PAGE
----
I think what the parent poster meant - or should have said - was that after jailbreaking, any iPhone 4 will have FaceTime over 3G or Wifi. or maybe bluetooth i dunno. That'd be my interest in face timing. As someone who had the Benm.at tethering hack since 3.0 came out back in the day, I can vouch for the fact that video chats (via ichat tethered thru my phone over 3G) work really well. I didn't use this feature too much since i'd basically be the cause of such bandwidth issues considering in live in major metro areas, but on the 3 or 4 times i did, i could sustain a video chat, lag free, for hours if i wanted, while answering phonecalls and still having the chat running... so its *possible* But, yeah, i think thats a better way to look at the idea of jailbreaking with regard to facetime.
  • Reply 16 of 59
    jpcgjpcg Posts: 114member
    Quote:
    Originally Posted by sapporobabyrtrns View Post


    Snooze alert. Video calling is nothing new. Been doing it since what, 2004 or 2005? Wake me when something interesting about video calling is reported. Unless it happens over 3G, it will be dead in the water. How many people just happen to be sitting under an access point just so they can make video calls? I mean come on. This is a non-story.



    Quote:
    Originally Posted by Eriamjh View Post


    The video-calling feature isn't really the news. Drop the video part of Facetime and simply make it wifi-to-wfi calling. I don't need to see your ugly mug, but I would love to not use minutes for a call.



    Even the cheapest-ass phones support wifi calls (without using Skype). Why can't my iPhone do it?



    Quote:
    Originally Posted by Jerseymac View Post


    I don't understand why I can't make a facetime call to a computer. Why only to another iPhone?



    Quote:
    Originally Posted by bonklers View Post


    one more reason to jailbreak.



    i'm sure that ANY iphone will have facetime, once its jailbroken. even factime over 3g will probably be do-able with a jailbreak.



    Stop bitching around. The idea to initiate a internet VoIP call via a regular phonecall is new and a very good idea. If you call somebody and he has a capable device (soon also non iPhone headsets) the facetime button will pop up and you can make a videophone call without paying $2 a second like it has been before. You don't need to know anything about this other persons headset, nor bother him with signing up for anything, it just works.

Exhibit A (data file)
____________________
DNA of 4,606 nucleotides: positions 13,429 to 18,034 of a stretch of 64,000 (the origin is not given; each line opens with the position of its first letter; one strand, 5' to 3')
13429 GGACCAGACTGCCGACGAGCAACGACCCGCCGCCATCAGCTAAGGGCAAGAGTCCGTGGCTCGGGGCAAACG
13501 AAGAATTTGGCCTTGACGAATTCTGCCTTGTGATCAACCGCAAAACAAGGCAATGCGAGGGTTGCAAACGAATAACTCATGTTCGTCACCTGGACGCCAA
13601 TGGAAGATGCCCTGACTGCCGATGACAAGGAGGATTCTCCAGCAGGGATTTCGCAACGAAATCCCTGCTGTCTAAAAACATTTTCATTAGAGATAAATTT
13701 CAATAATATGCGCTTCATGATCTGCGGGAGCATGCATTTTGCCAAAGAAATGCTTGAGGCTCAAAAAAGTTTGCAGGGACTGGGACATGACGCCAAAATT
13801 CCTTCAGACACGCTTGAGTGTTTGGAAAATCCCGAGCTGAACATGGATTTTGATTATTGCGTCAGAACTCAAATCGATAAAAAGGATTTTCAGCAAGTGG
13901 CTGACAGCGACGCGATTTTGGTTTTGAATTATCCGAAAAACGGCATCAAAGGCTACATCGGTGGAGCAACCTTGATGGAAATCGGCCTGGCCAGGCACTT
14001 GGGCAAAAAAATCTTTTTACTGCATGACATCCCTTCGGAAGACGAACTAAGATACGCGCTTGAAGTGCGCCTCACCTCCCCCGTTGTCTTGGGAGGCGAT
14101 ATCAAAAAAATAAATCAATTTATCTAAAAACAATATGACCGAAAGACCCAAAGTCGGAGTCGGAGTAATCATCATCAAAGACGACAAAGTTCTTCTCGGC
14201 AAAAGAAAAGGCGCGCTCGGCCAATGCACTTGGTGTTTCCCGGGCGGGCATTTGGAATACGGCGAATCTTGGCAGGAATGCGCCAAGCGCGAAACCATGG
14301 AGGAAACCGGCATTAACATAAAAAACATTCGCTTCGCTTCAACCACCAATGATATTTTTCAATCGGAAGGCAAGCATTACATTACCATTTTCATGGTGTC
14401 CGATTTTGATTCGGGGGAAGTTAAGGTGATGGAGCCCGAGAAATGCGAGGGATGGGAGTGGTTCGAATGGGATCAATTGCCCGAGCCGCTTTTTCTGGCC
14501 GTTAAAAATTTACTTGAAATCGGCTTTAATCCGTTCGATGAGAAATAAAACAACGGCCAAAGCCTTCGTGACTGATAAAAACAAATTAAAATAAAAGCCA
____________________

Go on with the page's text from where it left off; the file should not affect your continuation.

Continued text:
Sure there is skype and a bunch of sip clients, but you have to lobby all your friends to use the same.
  • Reply 17 of 59
    sheffsheff Posts: 1,407member
    Hmmm I guess free calling is a goodway to spin the lack of 3G voice chatting. However since mobile spectrum crunch will continue in the near to medium term future I think it's a good idea to go wifi only for now to deliver stellar video conferencing. I am sure 3d party pogroms will allow to use front facing camera over 3G with bad quality, but at least you will know that if you have wifi you can have a nice video call with someone else, especially if other phone makers adopt the technology.
  • Reply 18 of 59
    glockpopglockpop Posts: 69member
    Quote:
    Originally Posted by bonklers View Post


    one more reason to jailbreak.



    i'm sure that ANY iphone will have facetime, once its jailbroken. even factime over 3g will probably be do-able with a jailbreak.



    FaceTime isn't restricted from using 3G because of some artificial boundary Apple erected. It's because mobile 3G doesn't deliver the bandwidth and latency necessary to host a quality video chat.



    Have you ever used iChat AV? Have you ever tried to maintain a video chat over Internet access equivalent to 3G? If mobile 3G were able to support high quality video chat, then people would actually be doing it.



    Holy balls, the comments on this article are breathtakingly ignorant. The troll saying everyone's been doing mobile video chat for 7 years? no they haven't. Nokia's been enabling postage stamp video chat that is pretty much worthless, but costs up the ying-yang.
  • Reply 19 of 59
    wurm5150wurm5150 Posts: 763member
    I've never seen nor done video calls on a phone in which quality is acceptable...I'll have to see how good the quality is FaceTime on wifi. I've done video calls via 3G, it just doesn't cut it.
  • Reply 20 of 59
    Quote:
    Originally Posted by Glockpop View Post


    FaceTime isn't restricted from using 3G because of some artificial boundary Apple erected. It's because mobile 3G doesn't deliver the bandwidth and latency necessary to host a quality video chat.



    Have you ever used iChat AV? Have you ever tried to maintain a video chat over Internet access equivalent to 3G? If mobile 3G were able to support high quality video chat, then people would actually be doing it.



    Holy balls, the comments on this article are breathtakingly ignorant. The troll saying everyone's been doing mobile video chat for 7 years? no they haven't. Nokia's been enabling postage stamp video chat that is pretty much worthless, but costs up the ying-yang.



    without wanting to retype what i posted above, i'd suggest you go read my post. But heres he bullet points:



    - yes I HAVE had experience doing a video chat over 3G. In a congested AT&T area (los angeles) and yes it works just fine.

    - i used the benm.at tethering hack and successfully did video chats about 3-4 times on separate occasions. also a few times while i was also on a phone call on that same tethered iphone at the same time.

    -looked the same as an ichat over wifi as far as lag is concerned. barely any lag at all.